Thursday, June 14, 2007

A Message from Tyler Perry - Forgiveness this Father's Day

[After plugs for the TBS show HOUSE OF PAYNE and the DADDY'S LITTLE GIRLS release on DVD.will be out on DVD...]

Speaking of fathers and father's day. A few years ago I wrote an article for Essence magazine about forgiving my father for all he had done. For so many years I was angry with him. I do believe that when I was growing up this man hated me to my core. I don't remember any happy memories with him. And I'm sure there had to be some, but it's funny what a child will hang on to. Like the times when I would be in my room sitting, reading or playing and the hairs on the back of my neck would stand up. I would turn and look at the window in the door and there he would stand staring at me as if he could kill me. I used to pretend that I was somewhere else (I think that's where my imagination and story telling was born). He would call me profane names all of the time. He would beat me with anything that he could get his hands on. He would play terrible mind games with me all the while beating and abusing my mother-- especially when she tried to protect me.

Needless to say I had a lot to forgive. And I needed to because the first 28 years of my life were filled with so much torture and turmoil that I wanted to die. All I wanted were answers. I wanted to know why he hated me so much and what did I do as a child that was so wrong that it would warrant that kind of mistreatment. Although my answers never came I knew that I had to move on, because all of the things that happened to me as a boy were affecting and defeating the man that I was to be. So, at 28 years old, I prayed and asked God to help me to find the strength to forgive my father. He was sleeping peacefully at night while I was enraged. I knew that I had to forgive him, not for him but for me and my future. After a bitter argument with him one day I told him all that I'd wanted to say to him, then I forgave him with all my might. The moment I did that, my life changed. All that I had been trying to do started to come together. I knew that something had changed in me and I could see it outwardly.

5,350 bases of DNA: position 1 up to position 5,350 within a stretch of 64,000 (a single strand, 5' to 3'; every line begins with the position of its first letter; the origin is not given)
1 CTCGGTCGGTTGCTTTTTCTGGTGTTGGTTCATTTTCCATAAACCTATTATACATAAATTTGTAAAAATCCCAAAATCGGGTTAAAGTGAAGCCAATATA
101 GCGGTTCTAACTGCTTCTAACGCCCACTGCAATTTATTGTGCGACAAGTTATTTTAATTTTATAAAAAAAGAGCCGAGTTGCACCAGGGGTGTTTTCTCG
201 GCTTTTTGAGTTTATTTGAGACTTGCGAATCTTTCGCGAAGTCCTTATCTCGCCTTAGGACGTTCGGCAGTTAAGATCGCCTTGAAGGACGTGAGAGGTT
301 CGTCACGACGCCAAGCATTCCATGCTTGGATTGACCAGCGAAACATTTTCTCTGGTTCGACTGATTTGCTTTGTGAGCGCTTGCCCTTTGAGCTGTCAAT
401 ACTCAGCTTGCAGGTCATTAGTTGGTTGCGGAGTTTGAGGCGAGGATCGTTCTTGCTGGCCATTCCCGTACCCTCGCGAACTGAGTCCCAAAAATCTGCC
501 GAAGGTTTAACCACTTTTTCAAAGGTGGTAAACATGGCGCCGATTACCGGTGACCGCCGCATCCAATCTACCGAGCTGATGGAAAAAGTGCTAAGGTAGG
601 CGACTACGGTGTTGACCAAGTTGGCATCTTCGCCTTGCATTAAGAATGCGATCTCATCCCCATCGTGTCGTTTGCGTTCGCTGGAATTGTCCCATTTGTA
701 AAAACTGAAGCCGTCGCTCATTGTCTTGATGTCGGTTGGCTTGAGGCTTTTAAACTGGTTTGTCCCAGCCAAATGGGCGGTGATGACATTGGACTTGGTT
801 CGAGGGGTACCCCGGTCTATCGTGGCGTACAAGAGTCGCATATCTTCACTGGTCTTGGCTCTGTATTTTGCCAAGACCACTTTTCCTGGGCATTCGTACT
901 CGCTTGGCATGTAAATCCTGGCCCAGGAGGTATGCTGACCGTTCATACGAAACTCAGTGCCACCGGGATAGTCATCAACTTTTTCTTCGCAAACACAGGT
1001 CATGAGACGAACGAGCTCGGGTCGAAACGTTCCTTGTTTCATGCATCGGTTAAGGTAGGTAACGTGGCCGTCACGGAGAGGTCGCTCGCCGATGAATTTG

Even though there were so many things that I had forgiven, there was still so much more that I needed to learn. I found myself getting angry again when I realized all of the things that he didn't teach me.
He didn't teach me the little things that fathers should teach their sons--things like how to ride a bike or how to tie a tie or even about sports. And what made me the most upset was when I realized that he didn't teach me how to be a man, or a husband or a father. In the midst of my complaining, frustration and feeling sorry for myself God spoke to me and said, "Your lessons were in reverse. If you do the opposite of what he did then you have your answers."

My question to you today is this--"What lessons have you learned in reverse? And is there anyone that you need to forgive?"

Forgive them, forgive yourself, and then God will forgive you.

God bless. Happy Fathers Day.

Tyler Perry

1 comment:

Taiji218 said...

That's what I had to learn to do as well--except I phrased it that my father was "an excellent negative role model." He taught me a lot of what not to do to live a successful life. While he was diagnosed as suffering from manic depression, I suspect he really had an anxiety/panic disorder along with a deep sense of inferiority based on his poor upbringing. As a result, he believed he always had to act the role of the big shot, even if he couldn't back it up. As a husband he acted like a little Hitler towards my Mom, until she divorced him at which point he went back and forth from being a little Hitler to very pathetically whining to her to let him back--and trying to get me to continuously tell her "I want my Dad back" (when I really didn't). For the first few years after the divorce he broke into the house repeatedly, causing the police to be called and him to be dragged out kicking and screaming. As I grew up with him, he always wanted to try to show me he was a big shot, which came off as play acting most of the time.

On the plus side, I never questioned his love for me or for the family, simply his ability to carry it off. I loved him back, but he was no role model. As a young adult I was strapped with the pressure to "exceed your father's accomplishments," which meant to me at the time to be crazier than he was. It was only when I rejected that pressure and realized I could love my father while refusing to grow up to be like him that I found my own path.